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Jennifer Wambua went missing on March 12, 2021, only to be found dead on March 15. [File, Standard]

High Court has ordered a prime suspect in the murder of former acting communications director at National Land Commission (NLC) officer Jennifer Wambua to undergo a mental test.
High Court judge, Justice David Kimei said the mental assessment is to ascertain whether Peter Mwangi Njenga alias Sankale is fit to stand trial.
The judge also forwarded Sankale’s case file to Kajiado High Court where the suspect will appear for plea taking on May 26.
The suspect, whom police describe as a serial killer is to be remanded at Kajiado GK Prison until the said date.
The charge against Sankale states that “between March 12 and 13, 2021 at Veterinary Farm-Ebulbul in Kajiado North Sub County, jointly with others not before the court, murdered Jennifer Itumbi Wambua.”
The suspect was driven to Machakos for arraignment after it turned out that there was no judge available in Kajiado High Court to deal with the matter.
The deceased, Wambua went missing after reporting to her office at National Lands Commission (NLC) on March 12 this year and her body was later found dumped in Ngong Forest the following day. 

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Monitor water pumps remotely via your phone

Tracking and monitoring motor vehicles is not new to Kenyans. Competition to install affordable tracking devices is fierce but essential for fleet managers who receive reports online and track vehicles from the comfort of their desk.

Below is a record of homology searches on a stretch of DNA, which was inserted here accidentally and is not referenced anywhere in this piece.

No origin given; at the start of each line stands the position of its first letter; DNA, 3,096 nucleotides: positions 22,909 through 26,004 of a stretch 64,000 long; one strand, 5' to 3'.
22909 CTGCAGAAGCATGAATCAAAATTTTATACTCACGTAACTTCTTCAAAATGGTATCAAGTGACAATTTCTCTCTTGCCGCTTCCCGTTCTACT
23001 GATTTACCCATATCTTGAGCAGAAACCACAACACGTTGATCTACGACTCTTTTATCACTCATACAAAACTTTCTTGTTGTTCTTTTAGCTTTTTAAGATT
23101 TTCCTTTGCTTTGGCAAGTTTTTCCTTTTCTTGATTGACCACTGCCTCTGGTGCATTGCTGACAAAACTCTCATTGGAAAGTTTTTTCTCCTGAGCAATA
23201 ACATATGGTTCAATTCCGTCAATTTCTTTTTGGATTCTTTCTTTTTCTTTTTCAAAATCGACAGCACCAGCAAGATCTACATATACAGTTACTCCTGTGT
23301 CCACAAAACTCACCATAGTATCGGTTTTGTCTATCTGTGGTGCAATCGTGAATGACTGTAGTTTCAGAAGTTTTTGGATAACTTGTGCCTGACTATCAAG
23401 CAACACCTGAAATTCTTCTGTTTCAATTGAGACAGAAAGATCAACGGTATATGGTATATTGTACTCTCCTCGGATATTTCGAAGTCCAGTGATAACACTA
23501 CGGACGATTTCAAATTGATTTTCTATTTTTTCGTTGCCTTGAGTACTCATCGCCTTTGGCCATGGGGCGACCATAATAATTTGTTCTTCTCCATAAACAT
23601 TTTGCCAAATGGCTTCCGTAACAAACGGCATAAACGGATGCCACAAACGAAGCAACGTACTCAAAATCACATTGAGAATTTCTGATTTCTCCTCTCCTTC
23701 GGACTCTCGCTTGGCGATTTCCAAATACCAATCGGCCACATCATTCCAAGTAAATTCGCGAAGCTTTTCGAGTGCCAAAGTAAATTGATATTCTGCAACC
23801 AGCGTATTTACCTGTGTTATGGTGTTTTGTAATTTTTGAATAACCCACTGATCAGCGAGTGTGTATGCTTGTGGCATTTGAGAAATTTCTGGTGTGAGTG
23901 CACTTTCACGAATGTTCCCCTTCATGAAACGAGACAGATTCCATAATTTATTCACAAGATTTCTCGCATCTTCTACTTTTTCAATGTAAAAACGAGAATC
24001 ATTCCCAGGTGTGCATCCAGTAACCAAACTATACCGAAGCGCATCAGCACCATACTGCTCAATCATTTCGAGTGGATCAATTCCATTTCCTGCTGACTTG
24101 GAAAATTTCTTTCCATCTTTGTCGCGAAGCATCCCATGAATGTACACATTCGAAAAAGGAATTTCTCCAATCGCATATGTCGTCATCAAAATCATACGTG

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Kenya: Ponzi Scheme Pledges Wealth, Brings Woe

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Thousands of Kenyans are lamenting after losing their hard-earned money to a Ponzi scheme that, as always, was too good to be true.

Amazon Web Worker Kenya had charmed its way into their wallets with offers of quick riches. For people desperate for a quick route to success, this was the perfect opportunity.

To earn a commission, members were to deposit any amount starting from Sh300 and complete certain tasks at different levels. One could also earn either through referrals or by locking the money for a specific period.

For instance, funds saved for seven days promised a return of about 24 percent and, if you extended the period to a month, you had a 50 percent profit.

To hoodwink investors that they were linked to Jeff Bezos’ E-commerce company Amazon, they plastered the company’s logo on their landing pages. To gullible Kenyans, that was enough proof to have them register and persuade others to join. Investors are now crying foul that they can no longer make withdrawals and the firm’s support staff are unreachable.

The application, launched in Kenya last month with over 100, 00 downloads, has already been deleted from Google Play store. The developer’s details have also been erased online.

Defrauded

“I have been defrauded. I joined AWW, as we call it, last week, at the influence of my friend who termed it a good platform to make money. To invest, I borrowed Sh8,000 from Safaricom’s Fuliza,” said David Kamau, 35.

In just a week of joining and having earned Sh2,000, Mr Kamau was hooked. He even created a WhatsApp group to attract new investors.

“My plan was to maximise on the platform and make good money before it vanished. I knew it was just a matter of time because this is not the first time I am joining such schemes. This time, I joined too late and it went down too soon,” he said.

Amazon Web Worker might be the latest financial scam but definitely not the first. It has only added its name to a list of Ponzi schemes, such as Crowd1, Public Likes, Bold Cashers and Petron Pay. Mr Robert Ochieng, a Nairobi-based finance and investment advisor, said platforms promising investors high returns in a short period of time are mostly pyramid schemes.

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“In a Ponzi scheme, the earliest investors are paid using money from joining investors. The scheme continues to grow as many individuals join, then it crumbles because it cannot sustain itself,” he said.